What to Do When Your Boss Finds Out You Talked to A Recruiter

Imagine – you’re sitting at your desk, when you receive a call. On the other end of the phone is a headhunter. You react perfectly, having followed our tips on how best to handle a call with a recruiter. Maybe you’re not currently searching for a new job, but this position sounds very tempting.

What to Do When Your Boss Finds Out You Talked to A Recruiter

So you make an appointment for an interview, feeling flattered. But with all the options in front of you, you realize that your current job is actually very satisfying. Then, a few days later, your boss appears next to your desk, asking you for a private conversation – he wants to discuss your new job opportunity, and when you decided to leave the company.

You take a deep breath, and start to think: How in the world does your boss know about this? A thousand thoughts race through your head, the joy and satisfaction you’ve enjoyed at your company in the last few days are eclipsed by insecurity and fear. What do you do when your boss finds out you talked to a recruiter?

Relax, it was all just a bad dream… But a scenario like this, in the age of mobile recruitment and the ever-closer relationship between headhunters and recruiters, isn’t totally unrealistic. Therefore, an article from Lisa Quast inspired us to present the possible options of how to react in such a situation.

CAUGHT: What to Do When Your Boss Finds Out You’re Looking Into Other Career Options?

The first step is to consider your relationship with your boss. Maybe the whole issue can be fixed with a simple explanation, but maybe they would really prefer for you to consider another job option, but waited for you to deliver the bad news. The following options for reactions are strongly dependent on several conditions:

  • How good is your relationship with your supervisor?
  • How realistic is a new career option for you?
  • How serious is the burden of proof against you?

Let’s say your relationship with your boss is a disaster, the option on the table looks appealing, and your boss found your application lying in the printer… In this case, the situation is fairly obvious, and you can only work to limit the damage. Even if the possibility of leaving your current company is 100%, it’s in your best interest to try and leave your relationship with your supervisor on the best possible note. It’s cliche, but true – the world is a small, and everyone meets twice in a lifetime. In other words, don’t think this will be the last time you’ll work with your boss. Chances are, you’ll see each other again, and it benefits you to leave under good circumstances.

But in case you’d like to hold on to your current job, and your boss simply overheard your conversation with a headhunter and jumped to conclusions, you have several other options:

1. The Lie: This option is certainly the easiest, at first glance – but it’s also the choice that could bring you the most problems. By denying everything, you may find out how your boss came to learn about your conversations. But if you choose to leave the company later, your supervisor will realize that you deceived him, and you can consider an entire network of contacts, all connected to your boss, destroyed.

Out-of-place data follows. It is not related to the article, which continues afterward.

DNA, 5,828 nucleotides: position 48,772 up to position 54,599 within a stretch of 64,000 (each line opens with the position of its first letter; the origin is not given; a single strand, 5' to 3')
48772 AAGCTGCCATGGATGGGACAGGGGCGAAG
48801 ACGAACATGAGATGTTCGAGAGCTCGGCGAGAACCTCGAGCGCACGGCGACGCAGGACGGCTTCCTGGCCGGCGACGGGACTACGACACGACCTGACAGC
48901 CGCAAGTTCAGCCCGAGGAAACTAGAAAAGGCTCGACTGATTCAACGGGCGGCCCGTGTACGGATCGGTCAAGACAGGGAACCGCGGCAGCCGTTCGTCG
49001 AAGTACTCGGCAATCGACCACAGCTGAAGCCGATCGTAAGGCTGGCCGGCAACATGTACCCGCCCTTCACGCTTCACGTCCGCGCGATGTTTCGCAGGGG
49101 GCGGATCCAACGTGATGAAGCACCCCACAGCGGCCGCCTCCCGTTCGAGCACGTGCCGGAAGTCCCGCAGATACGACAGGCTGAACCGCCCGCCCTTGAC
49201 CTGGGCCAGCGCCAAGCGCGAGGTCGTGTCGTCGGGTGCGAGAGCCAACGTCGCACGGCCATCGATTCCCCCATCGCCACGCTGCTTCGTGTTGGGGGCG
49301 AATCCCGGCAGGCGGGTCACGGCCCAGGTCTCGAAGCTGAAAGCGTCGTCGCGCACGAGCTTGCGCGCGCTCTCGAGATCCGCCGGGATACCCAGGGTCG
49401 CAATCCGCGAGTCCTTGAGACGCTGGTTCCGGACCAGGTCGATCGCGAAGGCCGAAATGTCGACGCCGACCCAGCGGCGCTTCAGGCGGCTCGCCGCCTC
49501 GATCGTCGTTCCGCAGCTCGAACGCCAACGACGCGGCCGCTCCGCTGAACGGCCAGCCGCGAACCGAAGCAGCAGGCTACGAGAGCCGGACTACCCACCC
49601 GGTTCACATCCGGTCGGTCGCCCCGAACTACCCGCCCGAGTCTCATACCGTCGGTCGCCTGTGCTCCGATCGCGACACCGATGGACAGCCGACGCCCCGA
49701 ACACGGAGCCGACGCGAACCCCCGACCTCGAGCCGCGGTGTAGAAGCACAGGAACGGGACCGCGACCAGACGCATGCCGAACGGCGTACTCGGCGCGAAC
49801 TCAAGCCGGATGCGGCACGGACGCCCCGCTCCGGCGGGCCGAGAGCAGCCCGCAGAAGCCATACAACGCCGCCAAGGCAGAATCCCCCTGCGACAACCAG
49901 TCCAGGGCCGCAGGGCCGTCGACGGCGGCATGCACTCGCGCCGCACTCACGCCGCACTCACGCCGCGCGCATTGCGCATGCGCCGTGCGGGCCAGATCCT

2. The Excuse: You’re helping out your partner or friend, who is actively searching for a job – not you!! – and they desperately need a print-out of this job description, but would you imagine, their printer is broken… oops! This option is only for creative thinkers, quick on their feet.

3. The Half-Truth: Rather than denying everything, try instead to be very honest about your career ambitions. Use your faux pas as an opportunity to discuss your company’s perspective on talent management. Explain to your boss that recently, you felt underwhelmed at work, and the new year has inspired you to further develop your soft skills and talents. Job postings and descriptions are helping you to recognize which qualifications your competition is looking for — and show you how to drive the success of your own company.

4. The Honest Answer: If you’re truly frustrated in your current position, and this is the reason for your prospective job search, then speak openly with your supervisor about this subject. Make it very clear to your boss that you are searching for other positions and challenges, both within and outside of your company. Avoid making accusations, even if you feel they are justified. Maybe your honest answer can help to improve your current situation at the company.

At the end of the day, this decision is personal – only you know what’s best for you. But one thing you can count on for sure… become a member of Experteer and benefit from our discrete method of job searching. We wish you the best of luck in your career journey!

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